For too many people with disabilities, access to health care is contingent on where we live. Without Medicaid expansion, it is incredibly difficult for disabled people to prove that they are disabled enough to be eligible for the low-income program. This leaves countless Americans with physical and mental health issues locked out of Medicaid in non-expansion states, scrambling to make do without the treatment they need. The result is mounting debt, worsening symptoms and difficulty maintaining employment.

I would know. I spent six years disabled and uninsured, falling into what was known as Utah’s “coverage gap” – the space between eligibility for Medicaid and eligibility for subsidies on the ACA Marketplace. After a car accident, I developed a whirlwind of debilitating symptoms: widespread pain, weakness and difficulty walking, tremors, severe daily migraines and more. Just as I was beginning to tackle a long list of tests, scans and specialists – I lost my job, and therefore, my health insurance.

I researched my options and found that Medicaid covered people with disabilities. How perfect, I thought. At that point I was using a wheelchair, and nearly bedridden. I certainly fit the “disabled” label. However, I quickly learned that disabled in daily life is not the same as the government definition of disability. In order to qualify for Medicaid, I would need to be recognized as disabled by the Social Security Administration or prove to a Disability Review Board that I meet the disability requirement. But gaining official recognition of disability meant having documentation, and having documentation meant needing to see the specialists and undergo the tests I had planned before losing insurance. There was no way I could pay thousands of dollars out of pocket, and free clinics only sent me to emergency departments, which sent me home untouched. It was a trap. I needed access to health care to obtain documentation to prove I needed access to health care.

Medicaid expansion is often described as extending benefits to “able-bodied adults,” but the definition of able-bodied is political, not medical. By removing that arbitrary divide and eliminating the disability-documentation paperwork barriers in the eligibility process, Medicaid expansion has provided a pathway to care for millions of people with disabilities.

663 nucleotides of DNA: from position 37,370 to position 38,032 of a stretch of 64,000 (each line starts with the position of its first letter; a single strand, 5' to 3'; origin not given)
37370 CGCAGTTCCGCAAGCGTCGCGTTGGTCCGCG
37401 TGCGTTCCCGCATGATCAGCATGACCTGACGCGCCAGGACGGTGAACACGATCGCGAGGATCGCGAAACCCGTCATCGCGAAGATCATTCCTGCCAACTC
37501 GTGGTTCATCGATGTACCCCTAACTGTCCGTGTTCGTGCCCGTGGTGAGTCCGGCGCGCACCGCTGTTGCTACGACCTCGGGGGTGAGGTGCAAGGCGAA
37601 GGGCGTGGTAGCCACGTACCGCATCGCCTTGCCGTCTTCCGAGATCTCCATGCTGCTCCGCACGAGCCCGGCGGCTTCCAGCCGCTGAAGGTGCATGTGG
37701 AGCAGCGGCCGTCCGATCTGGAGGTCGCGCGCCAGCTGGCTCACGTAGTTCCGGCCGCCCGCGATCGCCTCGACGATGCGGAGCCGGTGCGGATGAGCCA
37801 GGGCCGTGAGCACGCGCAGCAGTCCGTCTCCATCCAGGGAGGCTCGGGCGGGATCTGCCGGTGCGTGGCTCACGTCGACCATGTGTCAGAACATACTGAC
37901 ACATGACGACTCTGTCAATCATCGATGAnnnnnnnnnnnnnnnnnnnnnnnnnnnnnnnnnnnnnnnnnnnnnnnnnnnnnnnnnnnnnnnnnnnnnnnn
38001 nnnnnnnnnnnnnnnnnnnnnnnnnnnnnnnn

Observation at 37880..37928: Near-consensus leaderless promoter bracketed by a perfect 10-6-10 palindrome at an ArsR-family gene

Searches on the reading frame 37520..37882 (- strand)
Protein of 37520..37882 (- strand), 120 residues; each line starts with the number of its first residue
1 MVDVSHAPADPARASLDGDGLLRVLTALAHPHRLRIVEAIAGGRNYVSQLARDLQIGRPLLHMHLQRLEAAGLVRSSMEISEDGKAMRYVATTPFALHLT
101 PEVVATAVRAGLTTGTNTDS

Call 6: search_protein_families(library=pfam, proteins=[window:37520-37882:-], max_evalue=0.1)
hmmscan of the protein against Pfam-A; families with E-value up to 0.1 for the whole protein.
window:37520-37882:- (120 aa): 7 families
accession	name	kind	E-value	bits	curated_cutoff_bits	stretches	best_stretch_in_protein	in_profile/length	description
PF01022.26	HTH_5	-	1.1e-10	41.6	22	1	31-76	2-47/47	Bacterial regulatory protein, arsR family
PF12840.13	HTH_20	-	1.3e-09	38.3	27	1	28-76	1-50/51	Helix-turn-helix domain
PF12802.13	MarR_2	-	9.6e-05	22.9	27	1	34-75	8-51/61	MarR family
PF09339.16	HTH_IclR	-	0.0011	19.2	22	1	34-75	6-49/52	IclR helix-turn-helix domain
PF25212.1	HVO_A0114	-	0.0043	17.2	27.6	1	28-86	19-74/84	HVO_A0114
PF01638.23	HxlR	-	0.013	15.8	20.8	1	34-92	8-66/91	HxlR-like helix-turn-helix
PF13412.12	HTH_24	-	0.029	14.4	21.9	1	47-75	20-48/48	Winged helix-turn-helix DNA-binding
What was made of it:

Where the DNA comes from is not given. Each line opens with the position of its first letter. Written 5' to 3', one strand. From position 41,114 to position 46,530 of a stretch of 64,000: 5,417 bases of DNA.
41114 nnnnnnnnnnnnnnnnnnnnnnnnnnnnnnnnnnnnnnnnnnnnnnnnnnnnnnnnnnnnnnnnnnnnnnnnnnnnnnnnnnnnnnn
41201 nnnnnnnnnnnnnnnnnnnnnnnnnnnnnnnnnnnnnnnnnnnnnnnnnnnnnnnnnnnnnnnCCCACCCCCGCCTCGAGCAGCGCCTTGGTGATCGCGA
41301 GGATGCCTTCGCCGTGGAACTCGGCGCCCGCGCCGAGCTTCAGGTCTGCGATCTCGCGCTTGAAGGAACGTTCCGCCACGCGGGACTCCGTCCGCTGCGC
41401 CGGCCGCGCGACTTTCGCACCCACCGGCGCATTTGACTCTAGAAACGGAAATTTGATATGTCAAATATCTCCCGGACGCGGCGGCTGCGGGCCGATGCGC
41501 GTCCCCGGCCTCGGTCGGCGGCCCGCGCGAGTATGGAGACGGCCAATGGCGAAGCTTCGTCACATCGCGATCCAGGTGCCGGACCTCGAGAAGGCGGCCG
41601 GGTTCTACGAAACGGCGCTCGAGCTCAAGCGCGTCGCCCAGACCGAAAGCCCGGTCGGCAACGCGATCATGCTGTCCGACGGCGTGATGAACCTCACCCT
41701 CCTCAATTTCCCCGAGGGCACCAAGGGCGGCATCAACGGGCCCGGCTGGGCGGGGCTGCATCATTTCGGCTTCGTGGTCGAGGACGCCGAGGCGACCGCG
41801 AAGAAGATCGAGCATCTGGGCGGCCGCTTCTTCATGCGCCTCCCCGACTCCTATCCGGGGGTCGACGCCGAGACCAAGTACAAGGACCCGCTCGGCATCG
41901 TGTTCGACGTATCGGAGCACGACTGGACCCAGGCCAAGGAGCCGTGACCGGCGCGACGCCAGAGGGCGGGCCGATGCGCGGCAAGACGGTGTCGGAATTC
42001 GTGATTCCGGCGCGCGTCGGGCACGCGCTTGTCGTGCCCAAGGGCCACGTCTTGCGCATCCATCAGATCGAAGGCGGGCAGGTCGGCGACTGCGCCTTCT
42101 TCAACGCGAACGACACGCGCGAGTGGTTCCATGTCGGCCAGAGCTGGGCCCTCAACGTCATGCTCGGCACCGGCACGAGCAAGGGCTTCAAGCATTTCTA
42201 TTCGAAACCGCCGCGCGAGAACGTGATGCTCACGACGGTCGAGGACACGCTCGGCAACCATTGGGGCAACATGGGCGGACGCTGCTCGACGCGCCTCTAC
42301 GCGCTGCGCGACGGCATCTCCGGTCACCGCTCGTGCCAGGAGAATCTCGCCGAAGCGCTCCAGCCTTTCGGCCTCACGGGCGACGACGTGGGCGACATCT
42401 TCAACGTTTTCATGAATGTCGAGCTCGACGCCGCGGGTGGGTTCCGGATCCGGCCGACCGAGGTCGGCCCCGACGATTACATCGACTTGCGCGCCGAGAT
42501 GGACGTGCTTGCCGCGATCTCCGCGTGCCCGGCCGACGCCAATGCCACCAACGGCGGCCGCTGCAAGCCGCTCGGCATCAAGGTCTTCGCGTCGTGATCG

/>Yet, the Trump administration is taking us backwards, encouraging new paperwork barriers in the Medicaid program by requiring enrollees to prove their work or “community engagement” hours, or once again, their disability in order to qualify for an exemption. These work reporting requirements perpetuate ableist ideas – holding health care hostage unless low-income, often-disabled people check the right boxes proving that they are sufficiently “productive” members of society.</p>
<p>Don’t just take it from me. Utah has gone through several public comment periods regarding work reporting requirements, and one of the main themes to emerge is concern around enrollees with chronic physical and mental illness. The people of Utah increasingly understand that the line between disabled and able-bodied are more complex than work requirements make it seem. Here are some of the comments people submitted:</p>
<p style=“The people who often need Medicaid are the people who can’t work because of their sickness. Medicaid was built to help people that have already been set back by sickness and pain. Don’t leave us behind further.”

 “Reporting requirements are onerous for participants, especially for those living in areas where work is scarce. Individuals with disabilities need to find work that can meet their capabilities and accessibility needs which limits their pool of employers.”

“With people who have health challenges, or are otherwise vulnerable, navigating red tape and bureaucracies can be life threatening — not just inconvenient.”

Other commenters shared personal stories of disability and illness and the need for access to Medicaid without additional barriers:

“I am a chronically ill woman in my late thirties who has lacked health care coverage for over a decade. My undiagnosed illness has taken any real quality of life from me, a thing that has taken its toll on my mental health and my confidence. With the Medicaid expansion, I have been able to obtain insurance coverage so that I can begin seeing more specialized doctors who may be able to help me find out what’s wrong–and get my life back on track so that I can be a productive member of society again.”

“I am unable to work because of my disabilities, and I don’t have the energy to fill out additional paperwork – I wouldn’t be covered because I couldn’t fill out paperwork.”

It is difficult to understand how elected officials can ignore the combination of powerful personal stories and mountains of data showing that Medicaid expansion is a one of the most significant health policy advancements in history for disabled people with chronic physical and mental illness. My experience in the coverage gap showed me that navigating the maze of illness and poverty is overwhelming enough without added paperwork requirements in the way of health care. We know that barrier-free Medicaid expansion saves lives and provides a bridge to employment. We can’t afford to go backwards.

Stacy Stanford is the Health Policy Analyst at the Utah Health Policy Project. Her focus is on healthcare access through a disability rights lens, and she has been an active advocate for patients and consumers for over a decade.